Relevant companies: Astex, Bristol Myers Squibb, Eisai, Eli Lilly and Compnay, J&J Innovation, Shionogi

(n.b. topics in bold text are of priority interest to several companies)

Diseases of interest

  • Neurodegenerative disorders (e.g. Alzheimer’s and Parkinson’s diseases, Huntington’s, FTD, ALS and dementia)
  • Genetic diseases with a neurodegenerative component e.g. lysosomal storage diseases, mitochondrial diseases, leukody
    strophies, CMT, poly Q diseases and MS)
  • Repeat expansion disorders
  • Mood disorders (e.g. major depression, anxiety, ADHD, autism, PTSD, bipolar disease, schizophrenia)
  • Neuropathic and chronic pain
  • Neurological disorders (such as epilepsy, sleep-wake disorders inc. sleep disorders linked to neurodegenerative pathology /diagnosis)
  • Addiction (e.g. drug abuse, opioid, alcohol, gambling)

Target identification and validation, approaches to therapeutic intervention and disease understanding

  • UPR/proteostasis, mitochondrial function, autophagy, lysosomes, intracellular trafficking, inflammation, DNA damage repair, ferroptosis
  • Astrocyte biology in maintenance of brain homeostasis and mechanisms to restore normal astrocyte function
  • Lipid homeostasis
  • Cell senescence
  • Neuroinflammation e.g. mechanisms in neurodegeneration and mood disorders
  • Synaptic plasticity e.g. in mood disorders
  • Glymphatic clearance
  • Gut:brain axis and the role of the microbiome as a biomarker, e.g. in Parkinson’s Disease
  • Neuronal regeneration and repair, including neurogenesis

Technologies and approaches

  • Cellular and in vivo models that are better predictive of disease, including human and patient iPSC-derived neurons/glia, organoids, microfluidic-based cellular model systems
  • In vivo chimeric human iPSC rodent models
  • In vivo transdifferentiation of cells e.g. astrocytes to neurons
  • Novel in vitro model systems translatable to human biological processes
  • Genetics and biomarkers (including digital) for the early detection/diagnosis of disease and patient stratification, e.g. for Parkinson’s and rarer proteinopathies
  • Novel ‘omics approaches (including lipidomics /metabolomics)
  • Targeted modulation of gene transcription and translation (including endogenous non-coding RNA / RNA regulation/epigenetics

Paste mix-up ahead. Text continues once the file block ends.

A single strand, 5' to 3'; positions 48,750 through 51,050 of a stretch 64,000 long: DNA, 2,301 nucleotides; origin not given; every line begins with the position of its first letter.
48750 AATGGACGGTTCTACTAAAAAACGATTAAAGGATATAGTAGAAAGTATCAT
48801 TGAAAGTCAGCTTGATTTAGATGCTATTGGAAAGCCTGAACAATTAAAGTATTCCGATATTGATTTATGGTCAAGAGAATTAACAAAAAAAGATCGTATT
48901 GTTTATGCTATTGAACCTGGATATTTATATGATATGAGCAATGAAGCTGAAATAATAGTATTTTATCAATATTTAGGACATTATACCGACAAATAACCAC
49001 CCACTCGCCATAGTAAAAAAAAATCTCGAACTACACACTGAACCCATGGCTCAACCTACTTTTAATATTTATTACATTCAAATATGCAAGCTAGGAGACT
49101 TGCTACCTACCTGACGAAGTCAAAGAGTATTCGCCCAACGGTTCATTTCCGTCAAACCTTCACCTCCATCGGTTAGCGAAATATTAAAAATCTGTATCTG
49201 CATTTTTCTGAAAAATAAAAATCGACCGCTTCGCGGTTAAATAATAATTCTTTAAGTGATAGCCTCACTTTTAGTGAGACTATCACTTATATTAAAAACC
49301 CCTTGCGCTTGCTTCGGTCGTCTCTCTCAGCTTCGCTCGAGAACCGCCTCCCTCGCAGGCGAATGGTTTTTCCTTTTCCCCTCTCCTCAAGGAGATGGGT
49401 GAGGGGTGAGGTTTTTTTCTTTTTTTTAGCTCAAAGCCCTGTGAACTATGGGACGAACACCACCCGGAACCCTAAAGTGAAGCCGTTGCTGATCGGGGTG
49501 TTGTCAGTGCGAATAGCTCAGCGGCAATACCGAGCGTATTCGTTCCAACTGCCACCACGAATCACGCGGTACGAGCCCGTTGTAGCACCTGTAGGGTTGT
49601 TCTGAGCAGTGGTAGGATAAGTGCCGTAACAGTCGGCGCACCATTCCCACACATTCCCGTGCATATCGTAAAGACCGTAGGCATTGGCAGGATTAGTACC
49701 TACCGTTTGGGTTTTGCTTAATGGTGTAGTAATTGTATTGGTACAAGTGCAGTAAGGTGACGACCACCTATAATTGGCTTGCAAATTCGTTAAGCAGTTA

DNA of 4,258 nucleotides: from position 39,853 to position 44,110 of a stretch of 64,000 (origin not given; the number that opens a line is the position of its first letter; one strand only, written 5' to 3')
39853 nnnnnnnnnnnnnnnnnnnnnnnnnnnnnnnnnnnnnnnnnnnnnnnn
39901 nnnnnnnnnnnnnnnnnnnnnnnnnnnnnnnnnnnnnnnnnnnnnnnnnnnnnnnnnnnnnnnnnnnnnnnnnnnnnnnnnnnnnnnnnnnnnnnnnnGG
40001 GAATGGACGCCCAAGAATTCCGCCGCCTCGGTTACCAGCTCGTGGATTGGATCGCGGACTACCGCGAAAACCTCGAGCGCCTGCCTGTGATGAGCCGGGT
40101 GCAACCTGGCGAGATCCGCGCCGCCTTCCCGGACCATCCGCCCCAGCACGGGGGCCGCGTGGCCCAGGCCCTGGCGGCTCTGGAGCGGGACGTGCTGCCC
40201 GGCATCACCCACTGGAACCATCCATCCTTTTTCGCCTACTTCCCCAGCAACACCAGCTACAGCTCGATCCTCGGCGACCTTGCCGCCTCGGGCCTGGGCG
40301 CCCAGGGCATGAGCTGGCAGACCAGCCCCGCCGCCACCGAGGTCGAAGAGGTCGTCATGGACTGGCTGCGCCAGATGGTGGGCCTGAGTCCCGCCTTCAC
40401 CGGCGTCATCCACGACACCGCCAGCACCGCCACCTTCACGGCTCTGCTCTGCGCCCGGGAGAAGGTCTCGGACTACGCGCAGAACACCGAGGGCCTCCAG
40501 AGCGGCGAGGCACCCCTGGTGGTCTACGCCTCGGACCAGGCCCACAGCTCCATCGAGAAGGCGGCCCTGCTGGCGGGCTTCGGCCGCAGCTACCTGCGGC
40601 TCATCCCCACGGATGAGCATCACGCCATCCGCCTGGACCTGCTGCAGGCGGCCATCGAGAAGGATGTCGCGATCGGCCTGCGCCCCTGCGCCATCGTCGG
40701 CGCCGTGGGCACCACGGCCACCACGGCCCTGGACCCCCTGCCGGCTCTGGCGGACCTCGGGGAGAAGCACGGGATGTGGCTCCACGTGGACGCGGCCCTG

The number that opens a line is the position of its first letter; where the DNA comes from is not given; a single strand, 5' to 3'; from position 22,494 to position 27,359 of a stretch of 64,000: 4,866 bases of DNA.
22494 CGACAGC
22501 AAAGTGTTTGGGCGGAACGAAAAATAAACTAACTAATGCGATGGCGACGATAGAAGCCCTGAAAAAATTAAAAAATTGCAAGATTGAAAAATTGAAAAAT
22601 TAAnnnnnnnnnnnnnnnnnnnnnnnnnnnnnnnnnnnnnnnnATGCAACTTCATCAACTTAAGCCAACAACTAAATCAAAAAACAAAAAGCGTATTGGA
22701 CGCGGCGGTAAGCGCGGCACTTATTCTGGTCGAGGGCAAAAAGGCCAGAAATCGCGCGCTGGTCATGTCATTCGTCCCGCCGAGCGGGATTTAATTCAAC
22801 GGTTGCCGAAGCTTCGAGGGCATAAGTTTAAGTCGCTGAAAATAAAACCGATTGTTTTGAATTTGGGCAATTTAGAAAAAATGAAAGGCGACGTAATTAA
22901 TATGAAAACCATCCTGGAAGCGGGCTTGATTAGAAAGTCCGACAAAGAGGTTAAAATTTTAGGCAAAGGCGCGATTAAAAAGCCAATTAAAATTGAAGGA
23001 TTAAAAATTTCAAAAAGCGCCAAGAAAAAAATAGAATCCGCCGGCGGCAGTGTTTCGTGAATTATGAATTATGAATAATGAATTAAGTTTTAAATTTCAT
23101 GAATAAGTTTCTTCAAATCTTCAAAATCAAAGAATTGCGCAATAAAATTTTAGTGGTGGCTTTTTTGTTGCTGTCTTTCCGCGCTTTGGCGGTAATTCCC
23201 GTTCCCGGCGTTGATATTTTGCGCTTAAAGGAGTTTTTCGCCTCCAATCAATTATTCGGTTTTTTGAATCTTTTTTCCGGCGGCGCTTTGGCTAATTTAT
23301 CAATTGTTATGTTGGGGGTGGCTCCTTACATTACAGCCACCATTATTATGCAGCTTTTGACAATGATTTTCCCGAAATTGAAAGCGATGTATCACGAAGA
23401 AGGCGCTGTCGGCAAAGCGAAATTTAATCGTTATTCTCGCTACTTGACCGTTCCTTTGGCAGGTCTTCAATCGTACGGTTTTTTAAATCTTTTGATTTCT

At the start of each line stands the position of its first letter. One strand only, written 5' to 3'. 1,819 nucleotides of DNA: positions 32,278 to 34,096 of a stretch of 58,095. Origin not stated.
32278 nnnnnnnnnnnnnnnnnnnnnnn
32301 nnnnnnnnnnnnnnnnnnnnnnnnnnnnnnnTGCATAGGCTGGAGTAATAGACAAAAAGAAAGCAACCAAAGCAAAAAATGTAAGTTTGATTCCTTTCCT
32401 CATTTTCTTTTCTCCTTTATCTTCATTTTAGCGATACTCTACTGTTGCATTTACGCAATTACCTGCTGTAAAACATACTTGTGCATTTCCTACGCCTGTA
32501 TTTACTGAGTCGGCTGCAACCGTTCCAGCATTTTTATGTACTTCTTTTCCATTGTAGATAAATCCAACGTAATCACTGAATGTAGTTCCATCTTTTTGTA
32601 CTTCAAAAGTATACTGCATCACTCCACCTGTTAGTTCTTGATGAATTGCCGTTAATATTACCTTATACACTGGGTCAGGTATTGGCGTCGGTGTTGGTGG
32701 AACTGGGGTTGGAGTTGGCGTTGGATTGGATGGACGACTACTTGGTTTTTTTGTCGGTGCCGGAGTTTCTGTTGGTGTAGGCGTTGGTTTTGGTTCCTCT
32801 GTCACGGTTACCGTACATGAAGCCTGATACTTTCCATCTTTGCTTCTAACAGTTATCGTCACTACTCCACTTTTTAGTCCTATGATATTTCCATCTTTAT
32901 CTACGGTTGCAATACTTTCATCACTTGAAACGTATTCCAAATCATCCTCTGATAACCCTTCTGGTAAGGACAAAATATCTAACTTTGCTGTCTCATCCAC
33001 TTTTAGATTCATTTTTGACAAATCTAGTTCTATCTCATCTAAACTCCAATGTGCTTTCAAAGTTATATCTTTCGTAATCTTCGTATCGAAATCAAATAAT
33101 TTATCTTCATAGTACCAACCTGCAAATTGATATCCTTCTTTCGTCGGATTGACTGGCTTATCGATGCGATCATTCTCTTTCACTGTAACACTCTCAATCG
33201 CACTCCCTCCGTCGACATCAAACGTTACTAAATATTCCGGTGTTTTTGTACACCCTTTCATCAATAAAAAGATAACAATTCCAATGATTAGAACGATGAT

• Cell and Gene Therapy, including technologies for targeting the blood-brain barrier and specific cell types
  • T-cell engagers
  • BiTEs

Novel modalities

A full list of modalities is in the technologies list. In the context of neuroscience, there is interest in coupling novel chemical or biological entities, cellular or genetic approaches with improved mechanisms for delivery to the brain.

Digital therapeutics

  • Novel evaluation methods or technologies for cognitive functional domains in CNS diseases
  • Digital solutions e.g. smartphone applications, computer software (in particular for Alzheimer’s disease and dementia)
  • Non-drug treatments for CNS diseases or chronic pain e.g. smartphone applications, computer software
  • Medical devices for non-drug treatments (e.g. Virtual Reality-based therapeutics for chronic back pain)


Please also see full list of technologies


Immunology & inflammation

Relevant companies: Bristol Myers Squibb, Ferring, GlaxoSmithKline, J&J Innovation, Pfizer

(n.b. topics in bold text are of priority interest to several companies)

Disease areas

  • Immuno-oncology (see also Oncology list)
  • Neuroinflammation (see also Neuroscience list)
  • Gastro-intestinal disease

IBD, IBS, Crohn’s Disease, ulcerative colitis, refractory coeliac disease, cilial disease; Approaches targeting the adaptive immune pathway; Approaches to enhance Treg function and abundance and activation of co-inhibition pathways; Looking beyond live microbial consortia to specific small molecule therapeutics that target pathogenic strains and metabolites derived from microbial strains, intestinal fibrosis

  • Rheumatology

Systemic rheumatic diseases; Rheumatoid arthritis, psoriatic arthritis, ankylosing spondylitis, SLE and LN, Sjogren’s syndrome, Scleroderma, Polymyositis; Targeting mechanisms that address adaptive and innate immunity activation as well as adaptive counter-regulation; Complement mediated alternative pathway activation; Nucleic acid sensing; Novel combination approaches; Novel targets to address for SLE and LN

  • Dermatology

Psoriasis, Atopic Dermatitis, Hidradenitis suppurativa; palmoplantar pustulosis, Alopecia, Vitiligo, Hiradenitis Suppurativa; Acne, pemphigus and systemic approaches to these diseases

  • Lung immunity
  • Heart disease and inflammation
  • Fibrosis and inflammation
  • Immunology & inflammation in reproductive medicine and women’s health: decidualization and immune resistance
  • Reproductive medicine
  • Peanut allergy and celiac disease (including antigen specific and other immune modulating treatments)
  • ANCA associated vasculitis
  • Autoimmune diseases with defined autoantigens
  • Pathways that are specific to patient-stratified populations in inflammatory disease

Biological understanding and therapeutic approaches:

  • Innate and adaptive immunology